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Tuesday, August 16, 2011

Firni - "Not your everyday Rice Pudding"

Rice pudding can be viewed in many different lights.  About every worldly cuisine has its own version and on a recent visit to the Venezuelan Cruzao Arepa Bar, a popular dessert menu item Arroz con leche (Rice with milk), is a fine example.  Fascinatingly  enough (to me anyway!) the original recipe to Rice Pudding has been rumoured to date back some 2000 years to Orissa in India, where it is been almost synonymous as two varieties: Kheer and Firni.  My understanding is that while the recipe for Kheer uses whole rice, where Firni differs is in its use of ground rice that is cooked with milk until it is the thick consistency of pudding.
The decision to make Firni was on a whim, mainly because I have had an Italian Terracotta cooking pot hiding in the nether regions of the kitchen cupboard for a long time now, but have never used it.  The use of clay containers to house yoghurt or milk based desserts is very common in India for a couple of reasons.  Firstly they produce a multitude of clay containers as the process dates back further than Rice Pudding itself and secondly the clay surface will continue to draw out liquid from the cooked dish after you rest it – this results in a thicker yoghurt and in this case Firni.  Most homes will not have a terracotta pot so the alternative is to use a glass serving dish.  You may need to dry the Firni for a little longer to ensure maximum absorption of the water.  The entire process, was a long labour of love, two hours long to be precise.  But the end result was worth it.  Just a taste of the finished product took me back to my hometown in Kolkata again driven by the delicate flavours of the spices combined with the subtlety of the ground rice. 

The aforementioned two hours is significant to this dish.  I did make a big serve so I cannot be certain that a smaller serving would consume any less time.  This dessert, however, if it is to reach its utmost best takes away time that you do not mind losing as the reward is irreplaceable.  My suggestion is to do this on a late night (when you can stay awake) and where you will not be interrupted by other duties.  You almost need to be chained to the stove for this production time as a burnt Firni is not favourable.  Stirring the pot will become second nature and you must do so with a spatula.  Best one I can recommend is the silicone ones that are cheap as chips and this will ensure that you do not violently scrape the bottom of the pot in your stirring frenzy of two hours.  Depending on how effective your non-stick cooking utensil is, you will still find that some of the mixture will catch, using a silicone spatula will keep your Firni gleaning with white and saffron hues rather that have flecks of burnt black residue folded through.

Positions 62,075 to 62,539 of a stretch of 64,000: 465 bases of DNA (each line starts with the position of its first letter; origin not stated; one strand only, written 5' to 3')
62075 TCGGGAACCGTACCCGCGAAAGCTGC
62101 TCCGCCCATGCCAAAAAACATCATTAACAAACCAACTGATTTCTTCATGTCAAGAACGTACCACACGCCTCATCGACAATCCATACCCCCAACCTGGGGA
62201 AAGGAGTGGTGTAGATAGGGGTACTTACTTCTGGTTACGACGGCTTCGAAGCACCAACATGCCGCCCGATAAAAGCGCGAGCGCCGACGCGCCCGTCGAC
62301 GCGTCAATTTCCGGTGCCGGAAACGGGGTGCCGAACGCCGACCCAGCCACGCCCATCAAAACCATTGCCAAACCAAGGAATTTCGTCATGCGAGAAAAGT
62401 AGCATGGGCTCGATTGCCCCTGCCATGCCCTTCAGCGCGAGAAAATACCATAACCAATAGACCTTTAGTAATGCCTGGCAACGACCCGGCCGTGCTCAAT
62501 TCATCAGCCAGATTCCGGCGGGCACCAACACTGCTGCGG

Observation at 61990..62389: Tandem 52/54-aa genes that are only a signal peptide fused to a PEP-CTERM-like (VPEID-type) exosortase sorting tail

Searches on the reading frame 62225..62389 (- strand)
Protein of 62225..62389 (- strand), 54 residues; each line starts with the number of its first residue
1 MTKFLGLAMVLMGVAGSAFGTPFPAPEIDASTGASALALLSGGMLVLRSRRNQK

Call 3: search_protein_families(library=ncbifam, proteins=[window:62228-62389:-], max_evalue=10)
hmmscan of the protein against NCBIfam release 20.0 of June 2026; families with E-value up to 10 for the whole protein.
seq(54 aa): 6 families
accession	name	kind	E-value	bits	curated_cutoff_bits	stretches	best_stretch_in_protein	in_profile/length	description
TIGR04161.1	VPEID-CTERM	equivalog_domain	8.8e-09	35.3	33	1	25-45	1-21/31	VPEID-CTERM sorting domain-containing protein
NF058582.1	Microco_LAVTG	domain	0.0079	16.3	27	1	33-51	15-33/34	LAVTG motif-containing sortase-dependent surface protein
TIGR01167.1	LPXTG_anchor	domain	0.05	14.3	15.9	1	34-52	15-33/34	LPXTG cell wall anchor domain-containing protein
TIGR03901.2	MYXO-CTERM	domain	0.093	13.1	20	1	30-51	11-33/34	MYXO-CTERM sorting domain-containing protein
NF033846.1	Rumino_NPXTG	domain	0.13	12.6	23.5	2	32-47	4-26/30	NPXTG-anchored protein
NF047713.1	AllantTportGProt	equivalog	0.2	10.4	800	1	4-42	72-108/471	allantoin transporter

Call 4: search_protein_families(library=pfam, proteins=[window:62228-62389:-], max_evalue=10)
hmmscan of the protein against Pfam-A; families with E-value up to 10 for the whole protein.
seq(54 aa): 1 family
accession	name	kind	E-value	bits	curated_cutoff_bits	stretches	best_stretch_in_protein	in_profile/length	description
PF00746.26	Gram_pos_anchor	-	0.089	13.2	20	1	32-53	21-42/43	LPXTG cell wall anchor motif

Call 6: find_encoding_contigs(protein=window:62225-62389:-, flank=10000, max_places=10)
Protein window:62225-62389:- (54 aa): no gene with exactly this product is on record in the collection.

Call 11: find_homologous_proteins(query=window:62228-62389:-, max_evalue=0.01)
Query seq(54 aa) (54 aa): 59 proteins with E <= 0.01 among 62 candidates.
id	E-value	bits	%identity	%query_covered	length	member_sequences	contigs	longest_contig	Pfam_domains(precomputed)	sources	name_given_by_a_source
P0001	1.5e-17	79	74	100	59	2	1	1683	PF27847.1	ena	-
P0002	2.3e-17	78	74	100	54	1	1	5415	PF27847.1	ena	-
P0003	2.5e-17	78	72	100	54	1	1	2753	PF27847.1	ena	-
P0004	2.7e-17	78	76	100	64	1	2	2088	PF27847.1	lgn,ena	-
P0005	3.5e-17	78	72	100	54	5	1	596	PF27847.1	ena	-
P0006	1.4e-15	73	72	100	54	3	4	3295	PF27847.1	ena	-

Ingredients, to make at least 2 Litres of Firni
160g x Coarse Ground Rice (Indian Grocers stock this quite frequently)
3Ltrs x Full Cream Milk
2tsp x Ground Cardamom Powder (seeds only)
1 x pinch of Saffron threads (soaking in 2 Tbsp of warm milk, optional)
100g x Slivered Almonds
400g x Caster Sugar
2-3tsp Kewra Water (Essence of the flower of Pandanus plants, also available at Indian Grocers)
100g x Pistachios, chopped
Extra Saffron Threads for Garnish
You will need a large pot at least 4L to cook in so that you do not spill as you stir.
Place 2 ½ litres of the milk in the pot and place it on low to medium heat.
Combine the remaining milk in a small bowl with the rice and 1 tsp of the Cardamom powder.
Stir the remaining tsp of Cardamom powder through the warming milk.
Heat the milk gently allowing to just reach the boil then add the rice mixture.
Stir constantly on low heat not allowing the milk to burn.
Continue stirring until the mixture starts to thicken slightly.
Add in the sugar, almonds and saffron, if using, fold through.
Stir well to dissolve the sugar and allow to thicken more.
When the mixture is thick enough to coat the back of the spoon remove it from the heat.
Drizzle in the Kewra water and gently stir to combine.
Transfer to the terracotta pot immediately and allow to cool.
Top with the garnishes of chopped pistachio and saffron strands.
Cover with lid or cling wrap and place in the fridge overnight to set.
Tip: Ramekins for individual serves works a treat as everyone gets their own bowl of dessert.  Firni is best at room temperature so take it out of the fridge an hour before serving. Enjoy!

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